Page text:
Changing Tack? A shift in Capitol Hill Internet gambling politics may be in the offing @CKrafik reported earlier today.
Sources told @GamblingCompliance a proposal that would (i) mandate a federal study on Internet gambling and (ii) impose a moratorium on Internet gambling expansion in states that have yet to legalize the activity is being discussed as a possible alternative to the prohibitions set out in S1668 and HR707.
They note that such a proposal would appear to be in line with the recommendations of the Clinton-era National Gambling Impact Study Commission.
It bears noting that a potential US iGaming moratorium on further real money online gaming in all but 3 States which currently have such activity should not be underestimated; to wit, even if New Jersey, Nevada (which is poker-only), and Delaware evolve and become more robust eCommerce markets (a proposition which is doubtful at best) – a moratorium stopping larger States like New York, Pennsylvania, Texas, Florida, Illinois, and other larger States (even California which has to date been quite effective stopping itself with online gaming stakeholder in-fighting), the anticipated impact of new credit card codes as well as the expected entry of Poker Stars into New Jersey would likely be greatly minimized.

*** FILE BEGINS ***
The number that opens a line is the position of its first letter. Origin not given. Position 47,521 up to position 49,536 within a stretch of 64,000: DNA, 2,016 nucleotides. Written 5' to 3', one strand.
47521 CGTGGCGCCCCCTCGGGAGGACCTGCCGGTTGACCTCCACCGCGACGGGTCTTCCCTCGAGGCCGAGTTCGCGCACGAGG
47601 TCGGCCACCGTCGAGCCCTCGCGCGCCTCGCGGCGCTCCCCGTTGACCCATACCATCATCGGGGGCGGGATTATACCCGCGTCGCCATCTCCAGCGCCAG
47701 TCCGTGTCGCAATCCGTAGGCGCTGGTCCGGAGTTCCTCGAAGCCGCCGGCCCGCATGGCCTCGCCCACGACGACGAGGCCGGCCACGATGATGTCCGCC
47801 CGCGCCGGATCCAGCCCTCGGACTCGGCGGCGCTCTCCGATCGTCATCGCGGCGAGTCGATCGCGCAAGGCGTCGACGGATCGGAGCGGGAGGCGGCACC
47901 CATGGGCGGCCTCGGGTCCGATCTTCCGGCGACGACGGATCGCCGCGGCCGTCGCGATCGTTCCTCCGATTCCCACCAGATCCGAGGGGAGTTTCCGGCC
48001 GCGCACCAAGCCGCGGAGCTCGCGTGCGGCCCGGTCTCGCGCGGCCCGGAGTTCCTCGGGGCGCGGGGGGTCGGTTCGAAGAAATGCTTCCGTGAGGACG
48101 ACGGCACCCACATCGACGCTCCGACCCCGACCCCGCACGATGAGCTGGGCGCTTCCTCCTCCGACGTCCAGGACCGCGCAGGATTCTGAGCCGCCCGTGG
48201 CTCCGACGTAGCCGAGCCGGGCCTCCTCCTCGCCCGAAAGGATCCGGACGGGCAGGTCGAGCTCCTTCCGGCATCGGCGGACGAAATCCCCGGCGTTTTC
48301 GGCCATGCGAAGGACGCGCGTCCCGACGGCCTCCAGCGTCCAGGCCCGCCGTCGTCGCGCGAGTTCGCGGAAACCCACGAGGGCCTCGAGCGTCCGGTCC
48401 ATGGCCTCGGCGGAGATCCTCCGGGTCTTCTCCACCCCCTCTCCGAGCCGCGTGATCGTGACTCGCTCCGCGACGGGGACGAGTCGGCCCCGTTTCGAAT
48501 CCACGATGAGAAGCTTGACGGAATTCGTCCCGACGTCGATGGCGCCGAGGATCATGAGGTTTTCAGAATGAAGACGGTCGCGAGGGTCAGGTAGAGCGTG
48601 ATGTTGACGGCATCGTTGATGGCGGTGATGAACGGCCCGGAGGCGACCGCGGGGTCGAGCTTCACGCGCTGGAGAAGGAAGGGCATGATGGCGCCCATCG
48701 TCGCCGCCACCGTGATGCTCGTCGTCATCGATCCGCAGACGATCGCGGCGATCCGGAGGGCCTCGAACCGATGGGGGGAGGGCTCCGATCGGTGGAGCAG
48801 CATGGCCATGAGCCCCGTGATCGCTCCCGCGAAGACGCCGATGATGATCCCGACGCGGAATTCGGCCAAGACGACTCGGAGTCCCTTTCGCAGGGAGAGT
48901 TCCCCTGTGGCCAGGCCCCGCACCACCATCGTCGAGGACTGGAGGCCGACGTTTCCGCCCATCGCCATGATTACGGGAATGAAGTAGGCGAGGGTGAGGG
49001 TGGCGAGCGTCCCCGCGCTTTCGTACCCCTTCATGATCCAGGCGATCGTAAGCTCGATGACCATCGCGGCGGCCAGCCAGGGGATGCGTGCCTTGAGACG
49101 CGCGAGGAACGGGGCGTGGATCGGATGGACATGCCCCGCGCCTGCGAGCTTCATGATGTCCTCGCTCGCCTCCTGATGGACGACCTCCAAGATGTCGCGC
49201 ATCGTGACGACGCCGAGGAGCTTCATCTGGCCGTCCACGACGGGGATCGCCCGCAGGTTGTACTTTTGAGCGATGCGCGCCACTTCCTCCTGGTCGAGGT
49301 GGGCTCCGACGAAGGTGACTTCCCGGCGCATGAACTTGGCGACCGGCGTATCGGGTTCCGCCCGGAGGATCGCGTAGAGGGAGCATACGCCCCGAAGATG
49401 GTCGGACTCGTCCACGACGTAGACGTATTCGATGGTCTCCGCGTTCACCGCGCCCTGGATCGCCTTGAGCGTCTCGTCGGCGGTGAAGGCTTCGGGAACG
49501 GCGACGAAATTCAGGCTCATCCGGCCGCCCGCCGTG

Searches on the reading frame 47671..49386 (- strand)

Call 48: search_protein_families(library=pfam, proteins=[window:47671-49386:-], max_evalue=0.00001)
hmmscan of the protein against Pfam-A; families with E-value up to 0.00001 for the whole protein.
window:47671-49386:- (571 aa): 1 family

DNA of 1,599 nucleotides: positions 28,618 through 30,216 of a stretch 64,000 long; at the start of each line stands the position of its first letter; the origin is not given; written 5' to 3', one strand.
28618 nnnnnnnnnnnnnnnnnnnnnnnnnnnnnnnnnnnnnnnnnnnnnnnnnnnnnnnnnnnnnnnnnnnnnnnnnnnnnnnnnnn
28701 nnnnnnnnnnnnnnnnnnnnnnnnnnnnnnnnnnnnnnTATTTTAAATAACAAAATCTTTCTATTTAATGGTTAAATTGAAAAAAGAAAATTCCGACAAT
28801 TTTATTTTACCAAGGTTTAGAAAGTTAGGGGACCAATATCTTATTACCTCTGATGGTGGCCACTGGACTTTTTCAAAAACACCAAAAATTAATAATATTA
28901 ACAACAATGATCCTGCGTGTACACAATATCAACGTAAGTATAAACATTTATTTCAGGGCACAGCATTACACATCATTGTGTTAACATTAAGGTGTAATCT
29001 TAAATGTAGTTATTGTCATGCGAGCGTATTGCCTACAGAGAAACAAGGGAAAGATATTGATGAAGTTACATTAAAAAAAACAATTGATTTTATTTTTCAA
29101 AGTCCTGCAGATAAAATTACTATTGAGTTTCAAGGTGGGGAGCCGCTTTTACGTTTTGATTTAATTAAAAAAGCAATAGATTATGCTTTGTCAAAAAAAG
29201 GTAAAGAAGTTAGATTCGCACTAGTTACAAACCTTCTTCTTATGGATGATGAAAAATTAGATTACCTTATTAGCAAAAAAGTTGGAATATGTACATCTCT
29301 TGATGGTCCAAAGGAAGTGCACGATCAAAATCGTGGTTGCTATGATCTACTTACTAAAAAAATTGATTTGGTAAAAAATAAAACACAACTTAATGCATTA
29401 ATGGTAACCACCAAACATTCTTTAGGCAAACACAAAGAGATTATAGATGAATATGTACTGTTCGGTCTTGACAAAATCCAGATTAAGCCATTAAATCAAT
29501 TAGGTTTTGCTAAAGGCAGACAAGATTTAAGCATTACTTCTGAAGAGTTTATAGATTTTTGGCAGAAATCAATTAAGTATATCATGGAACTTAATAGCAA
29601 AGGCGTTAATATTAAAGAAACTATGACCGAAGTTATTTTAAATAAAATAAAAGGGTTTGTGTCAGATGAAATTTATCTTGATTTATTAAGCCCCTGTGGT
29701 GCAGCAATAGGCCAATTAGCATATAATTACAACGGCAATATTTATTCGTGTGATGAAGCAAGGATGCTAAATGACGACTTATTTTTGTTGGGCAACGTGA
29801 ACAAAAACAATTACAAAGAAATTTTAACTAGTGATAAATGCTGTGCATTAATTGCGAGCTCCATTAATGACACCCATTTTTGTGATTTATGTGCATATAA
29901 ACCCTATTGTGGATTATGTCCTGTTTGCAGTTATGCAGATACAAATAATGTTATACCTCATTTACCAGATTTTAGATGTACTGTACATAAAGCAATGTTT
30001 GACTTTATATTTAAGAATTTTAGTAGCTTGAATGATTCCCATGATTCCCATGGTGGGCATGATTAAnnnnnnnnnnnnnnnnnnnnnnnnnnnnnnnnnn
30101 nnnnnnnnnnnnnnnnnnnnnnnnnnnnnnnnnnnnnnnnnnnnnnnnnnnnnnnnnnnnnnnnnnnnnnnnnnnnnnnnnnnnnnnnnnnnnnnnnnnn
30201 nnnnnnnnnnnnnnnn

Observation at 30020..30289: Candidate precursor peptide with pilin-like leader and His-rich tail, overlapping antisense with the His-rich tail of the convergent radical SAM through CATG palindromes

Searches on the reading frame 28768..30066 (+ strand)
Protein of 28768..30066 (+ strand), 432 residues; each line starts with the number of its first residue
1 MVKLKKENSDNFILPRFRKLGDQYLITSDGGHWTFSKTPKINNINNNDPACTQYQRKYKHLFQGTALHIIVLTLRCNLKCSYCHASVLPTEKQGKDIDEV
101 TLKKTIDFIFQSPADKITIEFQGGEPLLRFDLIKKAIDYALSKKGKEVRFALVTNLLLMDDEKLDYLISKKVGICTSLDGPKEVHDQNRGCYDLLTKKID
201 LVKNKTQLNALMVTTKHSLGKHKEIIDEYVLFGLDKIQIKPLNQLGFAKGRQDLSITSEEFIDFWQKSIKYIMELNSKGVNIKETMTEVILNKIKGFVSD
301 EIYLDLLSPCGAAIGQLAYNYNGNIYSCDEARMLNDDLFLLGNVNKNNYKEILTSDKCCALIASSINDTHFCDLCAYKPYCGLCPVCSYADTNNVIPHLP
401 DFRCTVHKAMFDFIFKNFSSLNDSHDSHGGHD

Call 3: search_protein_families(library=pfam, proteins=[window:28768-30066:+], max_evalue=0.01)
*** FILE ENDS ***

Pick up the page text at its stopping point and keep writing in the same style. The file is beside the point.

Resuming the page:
Thus, except for a few small States that would not be subject to the new prohibition, the moratorium on further online gaming expansion of any type into those populous US states with huge potential eCommerce markets and commensurate liquidity — particularly for peer to peer online poker activity — would largely accomplish the primary goals of a full-scale Restoration of Wire Act (RAWA) prohibition that is presently controversial and not able to gain critical mass for passage on Capitol Hill.
Could a US federal moratorium on expanded online gaming accomplish most of what a failed RAWA prohibition could not achieve? Stay tuned…!